capability of the composite will be very limited.

Discontinuous Random oriented fibre composites the fibre


efficiency parameter depends on the relative volume of the fibres
and the volume per cent of the matrix.
Polycarbonates are known for their impact toughness. Also they are
considered to be the strongest amongst polymers. When the volume
fraction of the fibres is increased the tensile strength increases.
Doubling the reinforcement almost doubles the modulus. The impact
strength is reduced when volume fraction is increased.
Consider a composite where all fibres are parallel, are aligned in one
direction and the properties are anisotropic the reinforcement
efficiency would be 1(parallel to fibres) and 0(perpendicular to the
fibres). If the fibres are randomly and uniformly distributed within a
specific plane than in any direction the reinforcement efficiency is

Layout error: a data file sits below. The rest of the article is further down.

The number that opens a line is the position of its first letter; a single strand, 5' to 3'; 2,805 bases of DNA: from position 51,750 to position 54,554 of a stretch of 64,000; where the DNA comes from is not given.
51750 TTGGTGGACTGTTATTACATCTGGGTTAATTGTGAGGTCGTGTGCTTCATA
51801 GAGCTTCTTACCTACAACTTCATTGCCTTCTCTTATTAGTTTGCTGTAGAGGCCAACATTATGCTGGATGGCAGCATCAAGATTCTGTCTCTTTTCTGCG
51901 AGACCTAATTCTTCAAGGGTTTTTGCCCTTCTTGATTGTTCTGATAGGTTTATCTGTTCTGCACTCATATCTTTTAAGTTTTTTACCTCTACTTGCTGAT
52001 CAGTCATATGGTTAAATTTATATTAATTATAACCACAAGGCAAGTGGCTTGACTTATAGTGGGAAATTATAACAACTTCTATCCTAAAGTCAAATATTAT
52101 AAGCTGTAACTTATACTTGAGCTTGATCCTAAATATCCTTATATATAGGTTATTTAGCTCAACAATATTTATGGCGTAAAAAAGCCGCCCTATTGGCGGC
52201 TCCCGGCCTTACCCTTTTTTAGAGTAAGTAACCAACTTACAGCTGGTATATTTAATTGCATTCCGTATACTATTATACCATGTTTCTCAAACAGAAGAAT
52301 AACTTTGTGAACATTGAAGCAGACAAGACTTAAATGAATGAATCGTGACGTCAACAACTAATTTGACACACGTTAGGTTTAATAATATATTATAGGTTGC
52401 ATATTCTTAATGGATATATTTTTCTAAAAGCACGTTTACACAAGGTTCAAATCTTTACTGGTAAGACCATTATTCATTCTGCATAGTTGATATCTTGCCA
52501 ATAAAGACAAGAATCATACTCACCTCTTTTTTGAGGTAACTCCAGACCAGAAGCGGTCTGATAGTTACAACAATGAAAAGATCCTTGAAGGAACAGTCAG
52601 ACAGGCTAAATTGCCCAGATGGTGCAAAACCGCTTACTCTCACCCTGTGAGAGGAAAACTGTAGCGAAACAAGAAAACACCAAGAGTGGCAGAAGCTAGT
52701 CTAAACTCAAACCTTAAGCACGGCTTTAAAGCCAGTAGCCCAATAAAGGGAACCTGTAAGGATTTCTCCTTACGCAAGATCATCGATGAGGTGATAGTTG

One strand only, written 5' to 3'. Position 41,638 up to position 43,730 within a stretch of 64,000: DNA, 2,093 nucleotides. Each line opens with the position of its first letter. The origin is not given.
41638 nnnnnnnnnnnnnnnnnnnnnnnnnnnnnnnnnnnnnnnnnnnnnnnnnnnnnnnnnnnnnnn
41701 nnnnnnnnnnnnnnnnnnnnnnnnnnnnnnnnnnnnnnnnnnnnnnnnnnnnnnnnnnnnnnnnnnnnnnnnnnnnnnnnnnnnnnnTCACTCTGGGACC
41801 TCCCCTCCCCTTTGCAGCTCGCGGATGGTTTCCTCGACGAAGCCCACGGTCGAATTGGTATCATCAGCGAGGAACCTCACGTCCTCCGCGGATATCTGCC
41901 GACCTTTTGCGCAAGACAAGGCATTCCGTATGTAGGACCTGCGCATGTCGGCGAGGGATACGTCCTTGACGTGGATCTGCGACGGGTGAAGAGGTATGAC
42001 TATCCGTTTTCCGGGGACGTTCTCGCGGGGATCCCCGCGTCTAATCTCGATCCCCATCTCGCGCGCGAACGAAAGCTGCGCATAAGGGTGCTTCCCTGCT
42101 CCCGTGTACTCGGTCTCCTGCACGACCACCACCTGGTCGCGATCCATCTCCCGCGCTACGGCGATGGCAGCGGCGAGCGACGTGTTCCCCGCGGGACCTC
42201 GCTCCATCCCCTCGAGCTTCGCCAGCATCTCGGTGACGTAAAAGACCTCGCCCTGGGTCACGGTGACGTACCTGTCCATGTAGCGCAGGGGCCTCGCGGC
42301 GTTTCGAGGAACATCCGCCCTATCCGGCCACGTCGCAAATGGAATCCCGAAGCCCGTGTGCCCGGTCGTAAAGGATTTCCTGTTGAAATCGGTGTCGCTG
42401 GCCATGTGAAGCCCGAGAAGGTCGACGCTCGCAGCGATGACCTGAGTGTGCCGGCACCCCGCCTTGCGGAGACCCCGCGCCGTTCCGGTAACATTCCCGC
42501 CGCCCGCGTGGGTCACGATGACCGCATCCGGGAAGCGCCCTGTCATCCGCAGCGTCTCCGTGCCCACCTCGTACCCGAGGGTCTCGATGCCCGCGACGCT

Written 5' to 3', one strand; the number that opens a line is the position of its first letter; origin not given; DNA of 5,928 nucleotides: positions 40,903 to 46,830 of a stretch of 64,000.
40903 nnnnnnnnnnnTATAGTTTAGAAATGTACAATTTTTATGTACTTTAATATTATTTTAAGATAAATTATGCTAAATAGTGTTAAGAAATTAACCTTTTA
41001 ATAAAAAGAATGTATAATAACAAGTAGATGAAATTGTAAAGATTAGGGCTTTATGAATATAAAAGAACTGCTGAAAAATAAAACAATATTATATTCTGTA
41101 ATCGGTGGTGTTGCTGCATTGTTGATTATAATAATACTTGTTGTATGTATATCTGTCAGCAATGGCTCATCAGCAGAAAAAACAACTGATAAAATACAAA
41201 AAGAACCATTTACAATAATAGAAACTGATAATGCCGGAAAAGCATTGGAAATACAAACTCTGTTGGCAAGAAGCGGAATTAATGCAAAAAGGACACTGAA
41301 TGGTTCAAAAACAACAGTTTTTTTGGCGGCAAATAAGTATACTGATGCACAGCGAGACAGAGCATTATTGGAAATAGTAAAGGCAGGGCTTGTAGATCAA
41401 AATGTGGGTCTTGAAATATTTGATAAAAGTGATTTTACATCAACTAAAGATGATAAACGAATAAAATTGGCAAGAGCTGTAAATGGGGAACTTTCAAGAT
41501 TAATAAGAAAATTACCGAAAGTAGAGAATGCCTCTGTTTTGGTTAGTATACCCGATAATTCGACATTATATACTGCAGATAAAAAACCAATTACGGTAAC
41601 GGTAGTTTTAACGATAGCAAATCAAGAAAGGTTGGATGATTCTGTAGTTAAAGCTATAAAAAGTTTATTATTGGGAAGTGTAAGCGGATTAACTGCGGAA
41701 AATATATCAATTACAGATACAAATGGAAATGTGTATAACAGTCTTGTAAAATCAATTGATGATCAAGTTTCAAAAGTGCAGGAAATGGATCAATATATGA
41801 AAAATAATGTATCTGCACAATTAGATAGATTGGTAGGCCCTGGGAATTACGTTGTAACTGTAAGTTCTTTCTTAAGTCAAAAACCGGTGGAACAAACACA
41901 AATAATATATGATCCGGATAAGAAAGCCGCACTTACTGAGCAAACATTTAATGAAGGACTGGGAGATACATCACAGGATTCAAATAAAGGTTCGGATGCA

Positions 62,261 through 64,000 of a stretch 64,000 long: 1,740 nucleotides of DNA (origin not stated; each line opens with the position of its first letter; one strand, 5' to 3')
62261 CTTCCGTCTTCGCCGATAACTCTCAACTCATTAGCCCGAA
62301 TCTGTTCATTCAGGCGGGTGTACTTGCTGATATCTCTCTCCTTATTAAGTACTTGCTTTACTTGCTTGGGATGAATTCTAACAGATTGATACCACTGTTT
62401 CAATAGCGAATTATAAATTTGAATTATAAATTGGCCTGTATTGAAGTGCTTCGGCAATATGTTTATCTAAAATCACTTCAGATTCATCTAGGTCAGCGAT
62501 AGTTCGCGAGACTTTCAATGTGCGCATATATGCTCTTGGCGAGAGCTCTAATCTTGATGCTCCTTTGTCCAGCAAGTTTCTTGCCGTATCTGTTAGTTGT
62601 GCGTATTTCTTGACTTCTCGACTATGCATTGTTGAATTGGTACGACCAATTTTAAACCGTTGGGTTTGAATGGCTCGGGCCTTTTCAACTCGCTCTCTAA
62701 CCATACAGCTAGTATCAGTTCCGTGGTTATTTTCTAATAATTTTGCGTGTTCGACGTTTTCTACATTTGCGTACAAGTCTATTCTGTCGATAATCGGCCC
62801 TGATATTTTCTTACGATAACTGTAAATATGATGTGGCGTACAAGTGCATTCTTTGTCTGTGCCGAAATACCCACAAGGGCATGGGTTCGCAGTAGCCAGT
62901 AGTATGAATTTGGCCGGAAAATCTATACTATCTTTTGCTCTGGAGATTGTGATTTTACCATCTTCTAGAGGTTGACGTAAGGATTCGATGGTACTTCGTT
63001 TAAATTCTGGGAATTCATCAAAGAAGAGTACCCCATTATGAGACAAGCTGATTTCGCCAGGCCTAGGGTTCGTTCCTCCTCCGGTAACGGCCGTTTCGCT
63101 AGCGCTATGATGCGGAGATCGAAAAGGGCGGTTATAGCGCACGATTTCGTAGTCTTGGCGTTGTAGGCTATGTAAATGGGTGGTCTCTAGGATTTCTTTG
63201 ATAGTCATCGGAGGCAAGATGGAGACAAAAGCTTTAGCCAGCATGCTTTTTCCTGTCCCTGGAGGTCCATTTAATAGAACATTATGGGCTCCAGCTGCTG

3/8. If the fibres are randomly and uniformly distributed in all
directions (3D) the fibre reinforcement will be around 1/5 with the
advantage that it would cater for stresses in all directions.
Structural Composites Sandwich panels consist of two stiff strong
plates, which are sandwiching a core material such as foam. They
are increasing the moment of area; the stronger material is being
furthered away from the neutral axis. Laminate composites are
made from various layers containing fibres in various directions and
are considered to be structural composites. In these laminates
during production some problems could occur such as residual
stresses which can lead to warpage and even to cracking or
delamination from one layer to the next. Also, residual stress could
occur during processing. Another problem is chopped fibre
laminates. *See slide 36
The matrix in composites could be made either from a metallic,
polymeric or ceramic material. Usually the matrix is a tough
material not always, in metals and polymers it is tough. The role of
the matrix is to act as a binder with the fibre ensuring they are held